"Every stock and mutual insurance company, association, and exchange, doing business in this Commonwealth, shall annually, on or before the first day of March, file in the office of the Insurance Commissioner a statement which shall exhibit its financial condition on the thirty-first day of December of the previous year, and its business of that year and shall, within thirty days after requested by the Insurance Commissioner, render such additional statement or statements concerning its affairs and financial condition as the Insurance Commissioner may, in his discretion, require. The Insurance Commissioner shall furnish to each of the insurance companies, associations, and exchanges blanks, in such form as he may adopt, for their statement; and he may make such changes, from time to time, in the form of the same as shall seem to him best adapted to elicit from them a true exhibit of their financial condition. Insurance companies of foreign governments, doing business in this Commonwealth, shall be required to return only the business done in the United States, and the assets held by and for them within the United States for the protection of policyholders therein.
[ 20 Pa. Commw. Page 15]
"Any company, association, or exchange, which neglects to make and file its annual statement or other statements that may be required, in the form or within the time herein provided shall forfeit a sum not to exceed one hundred dollars ($100) for each day during which such neglect continues, and, upon notice by the commissioner, its authority to do new business shall cease while such default continues."
It seems clear that an insurance company cannot be fined for neglecting to file a quarterly statement if such a statement has not been specifically required as a result of the Commissioner's request pursuant to the statute. In this case, however, we cannot agree with the respondent that the Commissioner's excusing the respondent from the filing requirement, long after the statement was admittedly due, rendered him unable to impose a penalty for the preceding period during which the statement had at all times been required.
In its "petition for reconsideration, modification or rehearing," the respondent asserted the following reasons why it ought to be relieved of the filing requirement:
"The filing of a report that is now four years old is irrelevant to the ability of Petitioner to transact business on a current basis in compliance with the rules and regulations of the Insurance Department. The information required to file the September 30, 1971 report is not in the possession of the present management of Petitioner. The time and expense required to reconstruct the information necessary would be unreasonably disproportionate to any possible benefits to be derived therefrom, all to the further detriment of the policy holders of this mutual company."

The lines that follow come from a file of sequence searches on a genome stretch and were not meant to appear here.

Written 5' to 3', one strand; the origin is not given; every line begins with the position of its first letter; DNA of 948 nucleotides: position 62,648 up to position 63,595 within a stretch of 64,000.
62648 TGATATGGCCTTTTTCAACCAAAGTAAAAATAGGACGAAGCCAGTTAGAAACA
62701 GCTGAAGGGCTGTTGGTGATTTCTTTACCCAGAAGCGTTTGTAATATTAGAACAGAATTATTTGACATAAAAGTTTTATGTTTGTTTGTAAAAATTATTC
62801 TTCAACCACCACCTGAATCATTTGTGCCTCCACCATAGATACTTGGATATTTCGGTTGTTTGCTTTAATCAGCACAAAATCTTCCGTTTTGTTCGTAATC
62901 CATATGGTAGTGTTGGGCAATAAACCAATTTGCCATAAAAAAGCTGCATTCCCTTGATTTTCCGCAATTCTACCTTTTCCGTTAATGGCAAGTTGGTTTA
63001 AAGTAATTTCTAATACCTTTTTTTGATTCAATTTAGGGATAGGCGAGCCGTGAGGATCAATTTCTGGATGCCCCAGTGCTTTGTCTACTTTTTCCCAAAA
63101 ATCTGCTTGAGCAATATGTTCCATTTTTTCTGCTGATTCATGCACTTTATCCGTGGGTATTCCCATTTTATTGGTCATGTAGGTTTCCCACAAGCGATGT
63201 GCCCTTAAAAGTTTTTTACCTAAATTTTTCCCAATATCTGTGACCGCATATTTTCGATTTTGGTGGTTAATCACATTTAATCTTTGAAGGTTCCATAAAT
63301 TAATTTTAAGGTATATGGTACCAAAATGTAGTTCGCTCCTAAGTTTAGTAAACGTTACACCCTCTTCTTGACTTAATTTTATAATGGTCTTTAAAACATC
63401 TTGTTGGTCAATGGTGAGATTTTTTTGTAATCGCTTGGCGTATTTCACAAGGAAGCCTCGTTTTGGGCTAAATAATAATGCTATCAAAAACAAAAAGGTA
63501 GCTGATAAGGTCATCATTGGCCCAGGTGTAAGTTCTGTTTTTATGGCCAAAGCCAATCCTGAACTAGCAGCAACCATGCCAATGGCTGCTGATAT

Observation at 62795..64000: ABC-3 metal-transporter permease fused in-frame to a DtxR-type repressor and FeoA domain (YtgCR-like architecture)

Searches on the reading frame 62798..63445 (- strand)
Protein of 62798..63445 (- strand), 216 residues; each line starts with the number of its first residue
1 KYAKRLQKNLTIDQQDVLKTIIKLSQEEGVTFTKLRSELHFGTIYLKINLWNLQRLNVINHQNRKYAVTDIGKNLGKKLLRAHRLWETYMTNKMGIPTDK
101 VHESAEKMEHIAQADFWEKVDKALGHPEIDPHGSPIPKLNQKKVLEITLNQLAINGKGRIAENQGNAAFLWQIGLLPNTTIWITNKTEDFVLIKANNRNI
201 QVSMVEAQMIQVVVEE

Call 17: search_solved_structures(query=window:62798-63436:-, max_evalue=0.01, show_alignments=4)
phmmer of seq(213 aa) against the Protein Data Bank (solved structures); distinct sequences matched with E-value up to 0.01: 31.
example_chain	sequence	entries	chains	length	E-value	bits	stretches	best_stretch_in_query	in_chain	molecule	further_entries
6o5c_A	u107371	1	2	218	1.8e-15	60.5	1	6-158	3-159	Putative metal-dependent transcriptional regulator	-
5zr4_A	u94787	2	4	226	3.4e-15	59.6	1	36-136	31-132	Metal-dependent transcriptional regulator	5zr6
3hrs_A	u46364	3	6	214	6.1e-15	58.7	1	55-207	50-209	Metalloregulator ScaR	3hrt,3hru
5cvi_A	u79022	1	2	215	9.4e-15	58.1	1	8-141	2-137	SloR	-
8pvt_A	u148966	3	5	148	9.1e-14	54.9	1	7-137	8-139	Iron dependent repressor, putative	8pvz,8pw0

In relieving the company of the filing requirement, the Commissioner in his opinion explained his action in the following manner:
"This request will be granted. However, it should be understood that this modification of the original
[ 20 Pa. Commw. Page 16]
Adjudication and Order is made only because of the difficulties faced by the company in reconstructing the data necessary for the report.
"By this action, we do not intend to suggest that the quarterly report as of September 30, 1971, was not required to be filed or would not be required to be filed now in the absence of this Order. The record reveals that quarterly statements are required from companies which, for various reasons, require special attention by the Insurance Department to assure a sound financial position. Such reports are used not only at the time they are filed for a current picture of the company's condition, but are also necessary in the event that the Department has cause to review the operations of the company over a span of years. Thus, under normal circumstances, it would be important even now for the Insurance Department to receive a quarterly statement for the period as of September 30, 1971."
The Commissioner thus made it very clear that his decision to relieve the respondent of the filing requirement was motivated entirely by the present hardship which such a task would represent for the respondent. This decision in no way indicated that the respondent had any excuse for failing to file the report when it was originally due. We believe, therefore, that the Secretary's actions were neither inconsistent nor contrary to his statutory authority.
The respondent's second argument is that the Commissioner's finding that the respondent did not file until February 28, 1973 the quarterly statement which was due to be filed on May 15, 1972, is not supported by substantial evidence. The respondent claimed that he had filed that report in June of 1972, but the Department's records indicated otherwise, and we must affirm the Commissioner's finding according to the "substantial evidence" standard set out in A. P. Weaver and Sons v. Sanitary Water Board, 3 Pa. Commonwealth Ct. 499, 284 A.2d 515 (1971).
[ 20 Pa. Commw. Page 17]
The penalty imposed here by the Commissioner may be harsh. It is clear, however, that we may not substitute our discretion for that of the Commissioner by modifying his order, unless there has been a manifest abuse of discretion in the imposition of the dollar penalty. Wallace v. Insurance Department of the Commonwealth of Pennsylvania, 9 Pa. Commonwealth Ct. 567, 308 A.2d 162 (1973). And such abuse we do not find.
We, therefore, issue the following
And Now, this 19th day of June, 1975, the adjudication of the Insurance Commissioner of Pennsylvania dated April 18, 1974, as modified by his order of October 2, 1974, is hereby affirmed.